The University of California researchers examined MRI brain studies and concluded that “stimulation of different sets of acupoints leads to disease-specific neuronal responses, even when acupoints are located within the same spinal segment.” The researchers note, “The point-specific actions resulting from stimulation of different acupoints in controlled laboratory trials confirm that needling different points on the body produces more than just placebo responses, given that placebo acupuncture is not associated with differential or acupoint-specific responses in anesthetized animals.”
Migraine Acupuncture Point Specificity
In yet another investigation, it was discovered that acupuncture “induce(s) different cerebral glucose metabolism changes in pain-related brain regions and reduce(s) intensity of pain” for patients with migraines. In this randomized controlled study using PET-CT (positron emission tomography - computed tomography), acupuncture effectively reduced migraine pain.
PET-CT revealed that acupuncture raised glycometabolism in the middle temporal cortex, orbital front cortex, middle frontal gyrus, angular gyrus, post cingulate cortex, the precuneus and the middle cingulate cortex. Acupuncture simultaneously lowered glycometabolism in the parahippocampus, hippocampus, fusiform, postcentral gyrus and the cerebellum in the migraine patients. The study revealed that the choice of acupuncture points determined variations in brain glycometabolism. The researchers note that this measurable phenomenon demonstrates acupuncture point specificity; specific acupuncture points have specific effects.
Subjects with migraines were separated into 3 groups. There was a traditional acupuncture group, a controlled acupuncture group and a non-intervention group. The traditional acupuncture group received acupuncture at TB5 (Waiguan), GB34 (Yanglingquan) and GB20 (Fengchi). The controlled acupuncture group received acupuncture at ST8 (Touwei), LI6 (Pianli) and ST36 (Zusanli).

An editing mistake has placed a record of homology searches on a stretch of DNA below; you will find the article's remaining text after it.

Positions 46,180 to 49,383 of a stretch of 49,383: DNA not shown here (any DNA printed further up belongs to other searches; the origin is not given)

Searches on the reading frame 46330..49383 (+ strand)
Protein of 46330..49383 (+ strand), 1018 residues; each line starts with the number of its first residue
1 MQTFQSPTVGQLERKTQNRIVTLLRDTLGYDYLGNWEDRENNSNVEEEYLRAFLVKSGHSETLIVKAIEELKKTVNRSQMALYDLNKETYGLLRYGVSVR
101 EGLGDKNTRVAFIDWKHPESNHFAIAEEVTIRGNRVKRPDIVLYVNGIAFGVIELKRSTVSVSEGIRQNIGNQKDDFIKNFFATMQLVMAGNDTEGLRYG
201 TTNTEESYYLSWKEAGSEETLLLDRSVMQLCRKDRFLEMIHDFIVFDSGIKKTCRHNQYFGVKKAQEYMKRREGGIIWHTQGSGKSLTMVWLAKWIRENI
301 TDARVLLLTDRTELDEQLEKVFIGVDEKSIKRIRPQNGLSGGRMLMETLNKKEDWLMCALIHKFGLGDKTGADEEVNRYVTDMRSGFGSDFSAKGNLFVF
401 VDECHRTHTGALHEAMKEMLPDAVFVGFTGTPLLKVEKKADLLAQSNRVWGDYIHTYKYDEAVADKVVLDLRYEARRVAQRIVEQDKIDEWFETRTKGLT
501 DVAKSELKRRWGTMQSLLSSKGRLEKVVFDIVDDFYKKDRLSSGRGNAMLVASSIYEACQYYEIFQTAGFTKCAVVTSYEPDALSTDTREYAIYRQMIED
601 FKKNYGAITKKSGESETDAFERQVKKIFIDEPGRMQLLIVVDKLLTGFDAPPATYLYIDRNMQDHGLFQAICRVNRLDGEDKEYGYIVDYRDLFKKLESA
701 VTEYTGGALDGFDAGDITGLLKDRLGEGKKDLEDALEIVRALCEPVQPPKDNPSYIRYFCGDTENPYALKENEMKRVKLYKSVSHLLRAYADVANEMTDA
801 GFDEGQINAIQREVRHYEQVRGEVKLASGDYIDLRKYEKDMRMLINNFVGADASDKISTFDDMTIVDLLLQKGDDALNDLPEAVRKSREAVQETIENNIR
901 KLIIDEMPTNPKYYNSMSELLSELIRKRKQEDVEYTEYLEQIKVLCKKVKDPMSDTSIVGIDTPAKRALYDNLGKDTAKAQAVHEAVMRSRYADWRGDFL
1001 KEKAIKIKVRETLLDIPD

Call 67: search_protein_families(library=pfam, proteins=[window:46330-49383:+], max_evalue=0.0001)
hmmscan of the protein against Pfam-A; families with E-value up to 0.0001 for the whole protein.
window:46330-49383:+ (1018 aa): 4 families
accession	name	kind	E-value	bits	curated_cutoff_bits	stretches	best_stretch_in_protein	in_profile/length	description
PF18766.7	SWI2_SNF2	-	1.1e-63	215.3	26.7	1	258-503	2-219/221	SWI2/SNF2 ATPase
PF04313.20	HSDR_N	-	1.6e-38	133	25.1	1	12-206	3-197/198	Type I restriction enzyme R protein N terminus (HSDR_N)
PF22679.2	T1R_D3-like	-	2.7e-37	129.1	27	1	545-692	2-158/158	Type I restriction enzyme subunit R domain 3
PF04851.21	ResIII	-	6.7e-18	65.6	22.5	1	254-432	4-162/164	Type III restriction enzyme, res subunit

The traditional acupuncture group experienced the greatest pain reduction. Glycometabolism was highest in the traditional acupuncture group. The traditional acupuncture group had decreased glycometabolism in the parahippocampus, hippocampus, fusiform, postcentral gyrus and cerebellum over the non-intervention group. The controlled acupuncture group more greatly increased glycometabolism in the middle temporal cortex, supratemporal gyrus, supramarginal gyrus and the middle cingulate cortex than the non-intervention group. In addition, the controlled acupuncture group decreased glycometabolism more greatly than the non-intervention group in the cerebellum.
New research demonstrates that acupuncture exerts medically significant benefits and does so, in part, by regulating brain chemistry. Acupuncture research has also demonstrated that the specific choice of acupuncture points affects both brain chemistry and clinical outcomes.
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Point specificity in acupuncture. Chinese Medicine 2012, 7:4, Emma M Choi, Fang Jiang, John C Longhurst. Susan Samueli Center for Integrative Medicine, Department of Medicine, School of Medicine, University of California, Irvine CA.
A PET-CT study on specificity of acupoints through acupuncture treatment on migraine patients. Jie Yang, Fang Zeng, Yue Feng, Li Fang, Wei Qin, Xuguang Liu, Wenzhong Song, Hongjun Xie , Ji Chen, Fanrong Liang.
Acupuncture and Tuina School, Chengdu University of Traditional Chinese Medicine, Chengdu, China.
Life Science Research Center, School of Life Science and Technology, Xidian University, Xi’an, Shaanxi, China.
PET-CT center, Sichuan Provincial People’s Hospital, Chengdu, China.